No more memorials to "conquerors, war criminals, terrorists"
In accordance with the Law on War Memorials, all monuments to conquerors, war criminals, and terrorists will be removed most likely as soon as this coming fall.Source: Tanjug
From now on, the state, rather than individuals will be deciding on who to honor with monuments, the daily Vecernje Novosti writes.
Among the memorials that will most likely be removed is a plaque in Novi Pazar dedicated to Acif Efendija, and a memorial to the so-called Liberation Army of Presevo, Bujanovac and Medvedje installed in the town of Presevo.
Initiatives to raise memorials that offend religious and national feelings, historical achievements, and glorify fascist and separatist ideas will no longer be accepted.
The newspaper said that the list of inappropriate memorials in Serbia is "rather long" - and that most of them are located in the south, and in the province of Vojvodina, in the north.
All of them will be on the agenda of the Council for the Cultivation of the Tradition of Liberation Wars, whose establishment is expected no later than mid-August, in accordance with the recently adopted Law on War Memorials.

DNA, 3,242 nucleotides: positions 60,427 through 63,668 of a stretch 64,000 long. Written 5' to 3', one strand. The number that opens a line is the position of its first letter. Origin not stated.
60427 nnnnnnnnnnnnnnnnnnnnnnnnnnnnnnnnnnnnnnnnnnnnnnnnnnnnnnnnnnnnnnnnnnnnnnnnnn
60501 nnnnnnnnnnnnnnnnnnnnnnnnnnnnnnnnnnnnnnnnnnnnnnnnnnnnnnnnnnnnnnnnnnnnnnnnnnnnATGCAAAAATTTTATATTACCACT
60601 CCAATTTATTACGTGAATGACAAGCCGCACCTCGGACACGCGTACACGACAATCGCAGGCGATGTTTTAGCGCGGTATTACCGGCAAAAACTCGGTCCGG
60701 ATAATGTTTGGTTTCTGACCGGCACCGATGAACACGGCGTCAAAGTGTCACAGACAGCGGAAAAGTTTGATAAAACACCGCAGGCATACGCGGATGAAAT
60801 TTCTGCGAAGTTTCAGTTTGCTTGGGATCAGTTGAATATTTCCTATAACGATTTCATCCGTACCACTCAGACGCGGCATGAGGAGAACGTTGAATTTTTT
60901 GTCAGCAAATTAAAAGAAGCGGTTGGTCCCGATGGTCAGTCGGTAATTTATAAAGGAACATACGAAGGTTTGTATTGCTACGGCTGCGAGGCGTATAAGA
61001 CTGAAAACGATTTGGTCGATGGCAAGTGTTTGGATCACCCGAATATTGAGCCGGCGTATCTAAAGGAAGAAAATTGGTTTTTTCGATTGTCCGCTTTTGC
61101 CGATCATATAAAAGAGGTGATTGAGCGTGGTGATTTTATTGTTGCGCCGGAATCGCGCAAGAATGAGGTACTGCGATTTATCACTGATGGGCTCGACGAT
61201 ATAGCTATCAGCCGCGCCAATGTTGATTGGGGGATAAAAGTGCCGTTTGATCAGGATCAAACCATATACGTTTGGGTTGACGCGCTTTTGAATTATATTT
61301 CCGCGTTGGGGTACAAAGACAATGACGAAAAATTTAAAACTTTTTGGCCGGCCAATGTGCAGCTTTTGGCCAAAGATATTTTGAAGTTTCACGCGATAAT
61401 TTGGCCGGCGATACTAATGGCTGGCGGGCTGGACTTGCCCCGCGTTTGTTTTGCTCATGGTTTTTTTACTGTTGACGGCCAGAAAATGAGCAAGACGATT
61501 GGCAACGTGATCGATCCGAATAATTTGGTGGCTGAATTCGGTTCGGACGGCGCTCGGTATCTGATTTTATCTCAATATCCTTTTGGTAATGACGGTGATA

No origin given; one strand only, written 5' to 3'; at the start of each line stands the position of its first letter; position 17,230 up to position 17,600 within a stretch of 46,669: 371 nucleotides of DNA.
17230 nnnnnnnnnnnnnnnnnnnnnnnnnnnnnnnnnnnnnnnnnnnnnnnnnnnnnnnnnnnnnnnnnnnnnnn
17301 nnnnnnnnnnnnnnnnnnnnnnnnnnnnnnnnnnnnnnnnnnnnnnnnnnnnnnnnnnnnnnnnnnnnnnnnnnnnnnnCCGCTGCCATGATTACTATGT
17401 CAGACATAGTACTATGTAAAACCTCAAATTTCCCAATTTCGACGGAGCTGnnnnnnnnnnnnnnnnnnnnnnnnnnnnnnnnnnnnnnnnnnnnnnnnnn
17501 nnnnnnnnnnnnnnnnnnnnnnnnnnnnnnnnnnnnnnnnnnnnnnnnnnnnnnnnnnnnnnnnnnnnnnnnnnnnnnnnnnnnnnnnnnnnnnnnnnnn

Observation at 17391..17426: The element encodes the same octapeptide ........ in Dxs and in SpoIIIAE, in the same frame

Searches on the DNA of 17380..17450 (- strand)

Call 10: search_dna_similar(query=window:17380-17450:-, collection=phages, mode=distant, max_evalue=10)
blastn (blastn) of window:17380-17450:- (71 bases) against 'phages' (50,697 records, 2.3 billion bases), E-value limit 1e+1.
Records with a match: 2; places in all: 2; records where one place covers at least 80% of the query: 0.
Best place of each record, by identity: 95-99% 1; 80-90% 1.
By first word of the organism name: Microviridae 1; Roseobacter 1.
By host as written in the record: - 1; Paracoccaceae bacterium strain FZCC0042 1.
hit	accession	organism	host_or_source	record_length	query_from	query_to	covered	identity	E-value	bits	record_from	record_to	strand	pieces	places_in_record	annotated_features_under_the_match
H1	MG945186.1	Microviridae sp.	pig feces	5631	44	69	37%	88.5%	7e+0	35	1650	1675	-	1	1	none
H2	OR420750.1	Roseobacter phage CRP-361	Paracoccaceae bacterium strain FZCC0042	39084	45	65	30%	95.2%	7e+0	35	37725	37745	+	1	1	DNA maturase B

"The Council will decide on the conditions for raising new ones and removing old military memorials," State Secretary at the Ministry of Labor, Employment, and Veteran and Social Affairs Negovan Stankovic told the daily.
He added that members of this body will be top experts in the field, and will include one professor proposed by universities, a representative of the Serbian Academy of Sciences and Arts (SANU), a representative of the Institute for the Protection of Cultural Monuments, and four people from the state administration.
A large number of inappropriate memorials have been erected with the blessing of local leaders, who, "greased" with foreign donations of several thousand euros, fulfilled the wishes of ambassadors and honored various conquerors and criminals, writes Vecernje Novosti.
The Council's members will now be approving memorials by taking into account their appearance, inscriptions, and whether the persons they are dedicated to are deserving of being honored in this way, Stankovic said.
The Council's opinion will have to be signed off on by the minister of Labor, Employment, and Veteran and Social Affairs.